Arditi et al.
tate, and protein; and (3) to determine whether the initial CSF or blood concentrations of TN Fa or PAF correlate with clinical presentation or with outcome.
Materials and Methods
aged. The lower limit of detection of endotoxin was 0.01 ng/mI. Intraand interassay variability were ~1O% of the mean. TNFa assays. TNFa was measured in all CSF and plasma samples using a sandwich-type enzyme-linked immunosorbent assay (ELISA) described previously , with a typical lower limit of detection of 35 pg/ml. Equivalent concentrations of recombinant human TNFa were determined for study samples by interpolation of the recombinant human TNFa standard curve run on each assay plate (25,500-35 pg/ml in a 3x dilution series). All samples were run in triplicate with recombinant human TNFa and monoclonal anti-TNFa antibodies (gifts of Chiron, Emeryville, CA). The intraassay variability is typically 10 cells/mm') with a predominance of polymorphonuclear leukocytes (PMNL), or any cell count associated with positive CSF Gram's stain or bacterial latex particle agglutination, were enrolled. Children who had received intravenous antibiotics before their initial lumbar puncture and those whose CSF remained sterile were excluded from our analysis. CSF and serum/plasma samples were collected on admission from all children and stored at -70°C for later assay. A second lumbar puncture was performed in five children within 4 h and in seven children 5-48 h after initiation of intravenous antibiotic therapy (ceftriaxone, 10 mg/kg initialloding dose, 50 mg/kg every 12 h thereafter). CSF WBC, glucose, protein, lactate, and lactic dehydrogenase (LDH) concentrations were determined by routine methods. CSF bacterial concentrations (colony-forming units per milliliter) were determined from overnight incubation of CSF serially diluted in PBS and plated on appropriate culture media. The scoring system of Herson and Todd  was used on admission to assess the clinical severity of Haemophilus injluenzae meningitis. The number of consecutive febrile hospital days (a day with at least one rectal temperature >38.l°C) was recorded for each patient. Hearing was assessed by auditory brain stem responses (ABR) or age-appropriate behavioral hearing tests on all patients at hospital discharge and again at 6 weeks after discharge if their first ABR was abnormal. Control samples. Control CSF and plasma samples were obtained from three groups of children. The afebrile controls were 10 hydrocephalic children (aged 3-60 months; median, 15) admitted for suspected ventriculoperitoneal shunt malfunction that required extraventricular drainage. All 10 CSF samples were sterile, had 0 WBC/mm3 , and had normal protein and glucose concentrations. The febrile controls were 10 children (aged 1-36 months; median, 8) who were evaluated in the emergency room for high fever and whose CSF findings were completely normal, including sterile cultures. The third group (aseptic, presumed viral, meningitis or encephalitis) was 15 children (aged 1-26 months; median, 6) whose CSF findings were consistent with nonbacterial disease (CSF pleocytosis with sterile bacterial CSF and blood cultures in the absence of previous antibiotic therapy). Eight had culture-proven enteroviral meningitis, 5 had varicella encephalitis, 1 had measles encephalitis, and 1 had presumed herpes encephalitis. Endotoxin assay. A commercially available quantitative chromogenic limulus lysate assay (Whittaker M.A. Bioproducts, Walkersville, MD) was used to determine the total CSF endotoxin level as previously described . A standard curve was created using reference Escherichia coli 0111:B4 endotoxin with each assay. Final endotoxin concentrations were expressed as the amount of standard E. coli 0111:B4 endotoxin producing activity equivalent to that of the sample. All samples were run in triplicate and the values aver-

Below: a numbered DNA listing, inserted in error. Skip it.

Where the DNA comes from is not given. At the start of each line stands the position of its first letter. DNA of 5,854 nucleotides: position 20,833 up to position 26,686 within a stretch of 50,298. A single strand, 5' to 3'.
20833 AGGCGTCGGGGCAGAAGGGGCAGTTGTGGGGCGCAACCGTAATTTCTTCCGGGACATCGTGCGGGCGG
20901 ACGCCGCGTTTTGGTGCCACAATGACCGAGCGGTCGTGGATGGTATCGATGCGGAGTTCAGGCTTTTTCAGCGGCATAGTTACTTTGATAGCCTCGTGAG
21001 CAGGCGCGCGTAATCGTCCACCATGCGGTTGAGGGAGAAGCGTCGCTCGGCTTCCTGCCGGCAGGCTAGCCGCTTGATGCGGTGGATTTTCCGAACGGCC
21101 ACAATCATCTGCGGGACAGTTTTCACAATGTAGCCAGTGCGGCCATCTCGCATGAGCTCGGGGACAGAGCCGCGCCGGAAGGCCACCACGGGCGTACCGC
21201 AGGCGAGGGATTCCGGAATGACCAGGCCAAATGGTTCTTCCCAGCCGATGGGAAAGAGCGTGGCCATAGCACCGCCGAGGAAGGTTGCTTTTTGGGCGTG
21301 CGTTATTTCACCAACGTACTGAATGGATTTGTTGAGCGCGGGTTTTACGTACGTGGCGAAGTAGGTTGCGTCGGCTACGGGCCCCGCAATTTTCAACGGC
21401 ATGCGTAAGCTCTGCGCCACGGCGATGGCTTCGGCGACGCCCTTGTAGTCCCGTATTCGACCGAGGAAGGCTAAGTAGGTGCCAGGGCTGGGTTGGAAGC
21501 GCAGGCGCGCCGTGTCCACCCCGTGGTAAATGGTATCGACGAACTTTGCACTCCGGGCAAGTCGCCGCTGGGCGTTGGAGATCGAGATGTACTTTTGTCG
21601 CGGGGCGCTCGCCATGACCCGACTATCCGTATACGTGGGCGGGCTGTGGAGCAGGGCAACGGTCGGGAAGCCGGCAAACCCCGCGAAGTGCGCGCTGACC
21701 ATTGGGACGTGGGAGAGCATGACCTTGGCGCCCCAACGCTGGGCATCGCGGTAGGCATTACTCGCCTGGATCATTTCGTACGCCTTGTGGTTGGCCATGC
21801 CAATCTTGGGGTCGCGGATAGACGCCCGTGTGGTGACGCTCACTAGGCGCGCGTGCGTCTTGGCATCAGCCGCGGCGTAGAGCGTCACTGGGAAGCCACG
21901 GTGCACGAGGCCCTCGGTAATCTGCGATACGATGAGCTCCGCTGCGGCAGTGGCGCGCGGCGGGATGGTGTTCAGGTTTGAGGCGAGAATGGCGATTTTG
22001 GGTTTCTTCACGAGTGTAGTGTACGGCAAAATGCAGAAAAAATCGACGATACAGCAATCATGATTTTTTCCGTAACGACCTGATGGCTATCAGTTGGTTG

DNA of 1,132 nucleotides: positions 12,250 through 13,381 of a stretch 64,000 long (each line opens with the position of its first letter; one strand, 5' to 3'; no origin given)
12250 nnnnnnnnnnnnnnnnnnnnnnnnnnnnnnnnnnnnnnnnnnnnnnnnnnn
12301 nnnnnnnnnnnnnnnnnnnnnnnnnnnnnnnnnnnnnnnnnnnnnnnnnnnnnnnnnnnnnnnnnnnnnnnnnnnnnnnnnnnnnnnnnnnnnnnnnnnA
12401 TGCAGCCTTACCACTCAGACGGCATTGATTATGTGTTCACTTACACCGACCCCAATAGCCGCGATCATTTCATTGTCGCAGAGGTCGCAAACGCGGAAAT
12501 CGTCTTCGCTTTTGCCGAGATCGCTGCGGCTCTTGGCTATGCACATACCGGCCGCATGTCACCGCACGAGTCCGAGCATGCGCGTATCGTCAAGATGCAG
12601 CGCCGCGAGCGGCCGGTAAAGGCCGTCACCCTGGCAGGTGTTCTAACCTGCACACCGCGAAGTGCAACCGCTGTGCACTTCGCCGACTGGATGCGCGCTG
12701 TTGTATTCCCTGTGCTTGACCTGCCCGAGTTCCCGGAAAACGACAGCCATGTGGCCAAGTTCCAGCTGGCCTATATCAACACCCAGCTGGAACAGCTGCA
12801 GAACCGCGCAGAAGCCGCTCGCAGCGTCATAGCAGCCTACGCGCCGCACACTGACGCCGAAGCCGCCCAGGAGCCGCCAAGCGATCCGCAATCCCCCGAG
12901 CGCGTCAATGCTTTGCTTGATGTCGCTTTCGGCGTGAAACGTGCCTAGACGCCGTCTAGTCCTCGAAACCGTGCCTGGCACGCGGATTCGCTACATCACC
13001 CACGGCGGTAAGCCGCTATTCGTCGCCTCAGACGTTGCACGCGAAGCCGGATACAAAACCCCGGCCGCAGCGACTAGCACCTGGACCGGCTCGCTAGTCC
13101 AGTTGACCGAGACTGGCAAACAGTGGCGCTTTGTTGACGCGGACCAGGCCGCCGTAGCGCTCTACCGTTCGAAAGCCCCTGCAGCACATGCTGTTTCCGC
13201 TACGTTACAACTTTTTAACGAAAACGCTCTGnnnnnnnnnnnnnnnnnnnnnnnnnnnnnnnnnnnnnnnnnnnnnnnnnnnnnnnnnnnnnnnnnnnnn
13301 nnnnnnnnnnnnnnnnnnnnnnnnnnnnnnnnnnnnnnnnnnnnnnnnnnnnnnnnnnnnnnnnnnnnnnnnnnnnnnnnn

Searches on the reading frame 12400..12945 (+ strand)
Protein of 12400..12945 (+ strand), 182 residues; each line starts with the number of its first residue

JID 1990;162 (July)
CSF TNFa and PAF in Meningitis
JID 1990;162 (July)
Table 1. Admission TNFa levels in CSF of 38 patients with bacterial meningitis.
Haemophilus injluenzae Streptococcus pneumoniae Neisseria meningitidis Escherichia coli Streptococcus agalactiae Total
22 9 3 2 2 38
TNF detected, >35 pg/ml, no. (%) 19 8 2 2 2 33
(86) (89) (66) (100) (100) (87)
Geometric mean, pg/ml